Dr. Adam P. Lipkin routinely uses laparoscopic surgery to minimize pain and recovery time by using incisions less than an inch in length. Most laparoscopic surgery is done on an outpatient basis. In particular, gallbladder removal (cholecystectomy), appendix removal (appendectomy), and hernia repair are usually amenable to laparoscopic techniques.
The following is a list of conditions most commonly treated by Dr. Lipkin:
Inguinal (groin) hernia
Ventral (abdominal wall) hernia
Gallstones and other gallbladder disease
Colonoscopy (examination of the colon under sedation)
Upper Endoscopy (examination of stomach and esophagus)
Breast lump or abnormal mammogram
Infusaport placement (long term I.V.)
Temporal artery biopsy
Pilonidal Cyst removal
Lymph node biopsy
Laparoscopy (looking inside abdomen with small incisions)
For information on specific surgical conditions and their treatment, Dr. Lipkin suggests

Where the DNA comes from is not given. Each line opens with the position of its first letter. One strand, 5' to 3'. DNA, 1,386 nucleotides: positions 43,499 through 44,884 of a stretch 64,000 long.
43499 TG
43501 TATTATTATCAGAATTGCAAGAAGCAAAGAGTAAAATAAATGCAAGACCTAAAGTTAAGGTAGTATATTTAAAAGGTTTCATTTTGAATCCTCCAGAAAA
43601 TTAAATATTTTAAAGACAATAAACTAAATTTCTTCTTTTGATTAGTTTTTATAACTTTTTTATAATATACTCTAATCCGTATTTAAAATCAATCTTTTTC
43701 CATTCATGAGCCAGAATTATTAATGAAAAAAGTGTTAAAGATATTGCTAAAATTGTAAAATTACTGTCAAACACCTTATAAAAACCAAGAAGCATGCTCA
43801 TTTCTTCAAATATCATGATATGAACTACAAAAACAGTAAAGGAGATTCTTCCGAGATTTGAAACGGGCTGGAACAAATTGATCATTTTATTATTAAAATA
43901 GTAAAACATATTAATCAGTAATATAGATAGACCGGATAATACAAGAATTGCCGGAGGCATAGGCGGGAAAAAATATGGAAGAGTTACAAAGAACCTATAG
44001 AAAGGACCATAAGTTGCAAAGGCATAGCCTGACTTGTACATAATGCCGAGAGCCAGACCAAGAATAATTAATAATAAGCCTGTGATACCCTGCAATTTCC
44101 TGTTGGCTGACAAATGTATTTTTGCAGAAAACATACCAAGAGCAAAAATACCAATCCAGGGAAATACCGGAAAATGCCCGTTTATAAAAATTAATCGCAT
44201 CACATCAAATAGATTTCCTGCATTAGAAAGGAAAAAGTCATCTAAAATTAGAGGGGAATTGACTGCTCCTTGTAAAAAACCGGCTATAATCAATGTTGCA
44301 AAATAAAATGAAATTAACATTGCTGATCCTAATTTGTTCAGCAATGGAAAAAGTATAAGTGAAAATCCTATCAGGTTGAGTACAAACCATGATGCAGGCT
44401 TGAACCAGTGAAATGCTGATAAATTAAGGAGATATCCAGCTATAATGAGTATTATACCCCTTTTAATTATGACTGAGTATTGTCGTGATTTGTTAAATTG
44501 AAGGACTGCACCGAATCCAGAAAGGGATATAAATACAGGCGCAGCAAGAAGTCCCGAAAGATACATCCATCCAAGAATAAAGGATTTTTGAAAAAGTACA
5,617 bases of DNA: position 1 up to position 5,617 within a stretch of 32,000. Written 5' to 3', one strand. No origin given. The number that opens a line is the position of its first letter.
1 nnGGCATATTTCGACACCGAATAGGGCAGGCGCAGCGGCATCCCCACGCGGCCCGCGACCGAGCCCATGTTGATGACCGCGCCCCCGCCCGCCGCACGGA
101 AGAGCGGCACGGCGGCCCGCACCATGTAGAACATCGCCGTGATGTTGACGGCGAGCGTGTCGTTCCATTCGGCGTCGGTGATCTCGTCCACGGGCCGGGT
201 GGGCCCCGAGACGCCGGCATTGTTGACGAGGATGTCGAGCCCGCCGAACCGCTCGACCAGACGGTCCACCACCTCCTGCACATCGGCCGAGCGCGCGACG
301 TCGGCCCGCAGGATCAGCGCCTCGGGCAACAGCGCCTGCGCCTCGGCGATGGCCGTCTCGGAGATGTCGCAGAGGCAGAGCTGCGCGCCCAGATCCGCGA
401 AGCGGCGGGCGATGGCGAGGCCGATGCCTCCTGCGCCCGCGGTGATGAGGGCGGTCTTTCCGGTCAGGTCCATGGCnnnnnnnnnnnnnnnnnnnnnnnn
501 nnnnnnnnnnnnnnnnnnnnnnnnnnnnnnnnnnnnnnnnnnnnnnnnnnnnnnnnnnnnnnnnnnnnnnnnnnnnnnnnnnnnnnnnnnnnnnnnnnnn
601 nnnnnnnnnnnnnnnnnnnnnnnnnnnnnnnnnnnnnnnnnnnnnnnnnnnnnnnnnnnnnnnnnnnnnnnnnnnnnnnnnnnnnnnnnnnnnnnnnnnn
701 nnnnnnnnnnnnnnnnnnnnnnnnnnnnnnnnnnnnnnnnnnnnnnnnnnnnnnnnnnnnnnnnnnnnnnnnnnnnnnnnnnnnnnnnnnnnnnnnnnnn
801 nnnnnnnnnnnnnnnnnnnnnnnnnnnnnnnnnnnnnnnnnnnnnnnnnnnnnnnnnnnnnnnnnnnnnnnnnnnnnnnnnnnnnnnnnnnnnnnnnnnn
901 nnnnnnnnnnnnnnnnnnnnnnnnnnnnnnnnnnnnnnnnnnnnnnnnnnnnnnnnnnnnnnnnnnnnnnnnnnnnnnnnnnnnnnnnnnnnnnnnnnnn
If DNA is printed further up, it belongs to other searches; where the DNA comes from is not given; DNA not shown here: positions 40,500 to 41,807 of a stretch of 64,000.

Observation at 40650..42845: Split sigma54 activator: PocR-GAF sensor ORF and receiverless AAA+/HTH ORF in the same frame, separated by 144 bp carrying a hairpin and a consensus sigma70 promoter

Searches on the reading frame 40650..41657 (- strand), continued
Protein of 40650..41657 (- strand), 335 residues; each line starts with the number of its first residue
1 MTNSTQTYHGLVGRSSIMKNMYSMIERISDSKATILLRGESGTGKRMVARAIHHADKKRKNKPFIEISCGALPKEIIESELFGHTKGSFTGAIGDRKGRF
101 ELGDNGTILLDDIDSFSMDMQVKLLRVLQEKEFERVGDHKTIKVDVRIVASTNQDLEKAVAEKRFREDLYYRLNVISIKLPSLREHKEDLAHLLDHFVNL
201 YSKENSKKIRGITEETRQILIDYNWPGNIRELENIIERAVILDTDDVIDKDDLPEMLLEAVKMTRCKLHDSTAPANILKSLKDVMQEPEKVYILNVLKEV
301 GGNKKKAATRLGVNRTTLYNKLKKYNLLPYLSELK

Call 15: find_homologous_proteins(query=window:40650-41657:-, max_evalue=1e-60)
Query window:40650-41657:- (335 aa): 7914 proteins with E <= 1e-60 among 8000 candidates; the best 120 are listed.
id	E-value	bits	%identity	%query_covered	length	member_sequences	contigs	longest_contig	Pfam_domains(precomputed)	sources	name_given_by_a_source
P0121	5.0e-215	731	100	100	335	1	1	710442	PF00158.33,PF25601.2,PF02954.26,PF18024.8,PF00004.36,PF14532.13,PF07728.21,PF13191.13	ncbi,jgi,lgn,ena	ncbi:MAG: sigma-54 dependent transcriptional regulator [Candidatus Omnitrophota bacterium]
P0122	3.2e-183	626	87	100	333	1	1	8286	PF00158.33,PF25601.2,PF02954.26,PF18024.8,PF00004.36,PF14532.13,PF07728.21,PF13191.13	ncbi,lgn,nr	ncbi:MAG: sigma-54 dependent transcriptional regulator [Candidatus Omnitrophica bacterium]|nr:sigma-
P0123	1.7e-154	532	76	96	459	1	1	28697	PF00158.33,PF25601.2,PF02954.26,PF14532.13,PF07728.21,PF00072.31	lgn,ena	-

Techniques for pain prevention include minimizing incision length, use of long-acting local anesthetic, and use of specially designed retractors that minimize tension on the muscles. Additionally, laparoscopy is done with humidified air at body temperature to avoid irritation to the abdominal lining (peritoneum). Methods employed for pain control include use of local anesthetic infusion pumps, use of multiple pharmaceutical modalities, and offering patient controlled analgesic whereby a computer allows you safe, immediate i.v. medication (while in the hospital).